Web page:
How to Grow Series
Asparagus can grow in most any area of the country, but they don't like mild wet areas where the ground never freezes. That being said, asparagus is probably one of the easiest, long-lived vegetables you can grow.
Select an area that gets full sun and is well drained. Your asparagus beds should be about 4' wide and contain a lot of aged manure and compost so that the soil is light and easily turned over in spring. Raising the beds a few inches will allow the beds to drain well and warm up quickly in spring. Perform a soil test to ensure the soil pH is 6.0 or slightly higher. It is also imperative that all weeds have been removed from the bed. If perennial weeds are a problem, covering the area with plastic for 6 months before planting will kill them and then you can build the soil back up again with compost.
There are male and female asparagus plants with males producing more shoots and females producing seeds. Start plants from 1-year-old crowns as they will produce stalks faster than from seed and will be less likely to suffer transplant shock than older crowns.
Before planting your crowns, soak them in water for 20 minutes to soften them. To plant asparagus crowns, dig a trench that is about 6" deep and 12" wide. Place the crowns in the trench about 2' apart and then cover with 3" of soil. As the crowns sprout and grow, add more soil until the trench is slightly mounded.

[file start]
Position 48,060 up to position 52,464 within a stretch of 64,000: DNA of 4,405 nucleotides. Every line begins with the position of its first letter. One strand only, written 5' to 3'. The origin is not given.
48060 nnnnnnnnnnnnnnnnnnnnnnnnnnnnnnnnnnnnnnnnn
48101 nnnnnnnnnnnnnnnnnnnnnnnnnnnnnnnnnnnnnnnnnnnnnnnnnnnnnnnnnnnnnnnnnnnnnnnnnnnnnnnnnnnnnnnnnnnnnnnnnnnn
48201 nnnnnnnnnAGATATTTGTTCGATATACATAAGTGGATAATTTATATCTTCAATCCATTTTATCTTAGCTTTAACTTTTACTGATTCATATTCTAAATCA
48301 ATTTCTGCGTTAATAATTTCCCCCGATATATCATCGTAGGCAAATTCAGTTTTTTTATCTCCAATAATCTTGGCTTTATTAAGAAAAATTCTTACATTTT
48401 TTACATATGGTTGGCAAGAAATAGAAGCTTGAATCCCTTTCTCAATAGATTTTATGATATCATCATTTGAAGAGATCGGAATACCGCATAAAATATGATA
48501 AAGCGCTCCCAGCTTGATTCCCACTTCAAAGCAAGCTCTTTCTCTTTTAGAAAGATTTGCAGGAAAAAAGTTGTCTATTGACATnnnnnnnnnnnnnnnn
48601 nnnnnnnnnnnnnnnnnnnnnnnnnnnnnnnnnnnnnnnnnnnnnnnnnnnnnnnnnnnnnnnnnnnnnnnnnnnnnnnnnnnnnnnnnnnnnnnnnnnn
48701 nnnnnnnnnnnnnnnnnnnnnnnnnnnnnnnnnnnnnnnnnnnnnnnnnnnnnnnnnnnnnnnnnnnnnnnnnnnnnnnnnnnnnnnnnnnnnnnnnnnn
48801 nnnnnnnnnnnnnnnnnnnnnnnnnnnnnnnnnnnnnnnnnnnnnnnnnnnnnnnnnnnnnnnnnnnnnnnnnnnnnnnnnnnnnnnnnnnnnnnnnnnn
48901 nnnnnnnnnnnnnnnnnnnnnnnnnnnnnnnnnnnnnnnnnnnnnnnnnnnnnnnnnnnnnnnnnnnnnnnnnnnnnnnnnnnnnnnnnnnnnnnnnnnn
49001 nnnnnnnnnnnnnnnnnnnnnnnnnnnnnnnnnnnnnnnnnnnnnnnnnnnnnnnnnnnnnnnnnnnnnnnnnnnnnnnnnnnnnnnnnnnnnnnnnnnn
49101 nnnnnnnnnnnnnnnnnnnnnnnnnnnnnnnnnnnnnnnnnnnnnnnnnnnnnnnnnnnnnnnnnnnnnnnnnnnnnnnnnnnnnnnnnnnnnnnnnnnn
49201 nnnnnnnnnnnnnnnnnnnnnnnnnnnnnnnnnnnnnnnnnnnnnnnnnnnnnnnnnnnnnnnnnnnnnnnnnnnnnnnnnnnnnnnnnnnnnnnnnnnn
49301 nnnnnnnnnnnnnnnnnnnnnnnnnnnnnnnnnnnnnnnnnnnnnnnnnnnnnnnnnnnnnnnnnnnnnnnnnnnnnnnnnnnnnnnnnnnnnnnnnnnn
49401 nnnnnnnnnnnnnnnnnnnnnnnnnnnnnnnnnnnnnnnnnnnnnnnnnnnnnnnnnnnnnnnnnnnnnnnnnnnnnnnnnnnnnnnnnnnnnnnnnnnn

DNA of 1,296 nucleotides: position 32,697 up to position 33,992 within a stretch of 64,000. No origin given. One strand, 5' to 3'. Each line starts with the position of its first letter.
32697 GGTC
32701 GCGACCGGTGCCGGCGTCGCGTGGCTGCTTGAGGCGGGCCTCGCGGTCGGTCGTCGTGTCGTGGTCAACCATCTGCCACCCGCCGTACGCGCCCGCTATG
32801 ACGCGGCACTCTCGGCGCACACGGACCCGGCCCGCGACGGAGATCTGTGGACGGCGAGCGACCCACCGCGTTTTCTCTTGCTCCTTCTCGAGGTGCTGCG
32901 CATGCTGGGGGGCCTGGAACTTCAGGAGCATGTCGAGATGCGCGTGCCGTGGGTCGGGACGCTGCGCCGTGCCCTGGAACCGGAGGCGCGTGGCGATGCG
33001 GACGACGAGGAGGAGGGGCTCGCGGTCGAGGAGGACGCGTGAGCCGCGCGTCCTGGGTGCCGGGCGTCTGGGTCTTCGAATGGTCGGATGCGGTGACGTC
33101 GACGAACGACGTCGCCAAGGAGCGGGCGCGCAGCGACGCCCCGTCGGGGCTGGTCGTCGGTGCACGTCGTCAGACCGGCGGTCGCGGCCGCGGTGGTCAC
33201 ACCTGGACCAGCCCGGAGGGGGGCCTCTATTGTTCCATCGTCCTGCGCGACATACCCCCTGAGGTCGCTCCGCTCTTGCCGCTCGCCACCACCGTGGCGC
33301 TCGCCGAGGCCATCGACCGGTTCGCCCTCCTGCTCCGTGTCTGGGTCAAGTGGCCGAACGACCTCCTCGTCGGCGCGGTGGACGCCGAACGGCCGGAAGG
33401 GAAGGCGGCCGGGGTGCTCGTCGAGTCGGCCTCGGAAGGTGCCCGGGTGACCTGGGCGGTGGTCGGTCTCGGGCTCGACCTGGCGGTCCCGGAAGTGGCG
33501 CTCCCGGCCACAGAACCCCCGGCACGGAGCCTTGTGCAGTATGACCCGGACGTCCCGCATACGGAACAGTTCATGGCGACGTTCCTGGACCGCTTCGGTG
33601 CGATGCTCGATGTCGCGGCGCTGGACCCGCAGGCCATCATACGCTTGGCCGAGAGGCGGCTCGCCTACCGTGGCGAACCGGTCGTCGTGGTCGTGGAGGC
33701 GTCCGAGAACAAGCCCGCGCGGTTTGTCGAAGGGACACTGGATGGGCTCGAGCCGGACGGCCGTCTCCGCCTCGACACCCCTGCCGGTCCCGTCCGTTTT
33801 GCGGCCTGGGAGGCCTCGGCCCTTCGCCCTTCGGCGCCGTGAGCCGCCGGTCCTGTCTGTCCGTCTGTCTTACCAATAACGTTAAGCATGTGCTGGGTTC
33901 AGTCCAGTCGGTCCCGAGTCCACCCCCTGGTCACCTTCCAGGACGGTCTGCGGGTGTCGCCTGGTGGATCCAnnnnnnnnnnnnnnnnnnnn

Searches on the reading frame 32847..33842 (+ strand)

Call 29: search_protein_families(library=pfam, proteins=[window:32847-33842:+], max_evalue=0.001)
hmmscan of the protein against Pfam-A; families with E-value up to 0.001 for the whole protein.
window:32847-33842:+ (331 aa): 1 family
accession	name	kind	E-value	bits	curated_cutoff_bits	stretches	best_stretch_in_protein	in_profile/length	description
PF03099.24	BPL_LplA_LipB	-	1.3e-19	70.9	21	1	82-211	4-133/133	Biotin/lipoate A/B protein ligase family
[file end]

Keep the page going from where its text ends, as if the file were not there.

Mulch the beds heavily to prevent weeds from competing with new shoots. Water well for the first two years or so until the plants are well established, then you can water once a week during dry weather. Fertilize in spring and fall with compost tea or an organic fertilizer such as Plant Tone.
Wait at least two years before harvesting any spears so that the plants spend time growing a strong root system. Spears will begin to emerge in early spring and can be snapped off at the soil line or cut with a knife when they get about 8" tall. Spears can be harvested about every three days at first and as the weather warms up you will be harvesting daily for about 4 weeks for new plants and up to 8 weeks for older plants. Make sure you harvest before the tops of the spears bud out. After this happens the spears will be tough.
Asparagus foliage gets to be about 4'-6' tall. In fall it will become brown after a frost. Cut down the foliage at this time and remove any weeds that have come up through the mulch. Weeding is very important as asparagus plants do not like competition from other plants.
I hope this article inspires you to try a new perennial vegetable, Asparagus.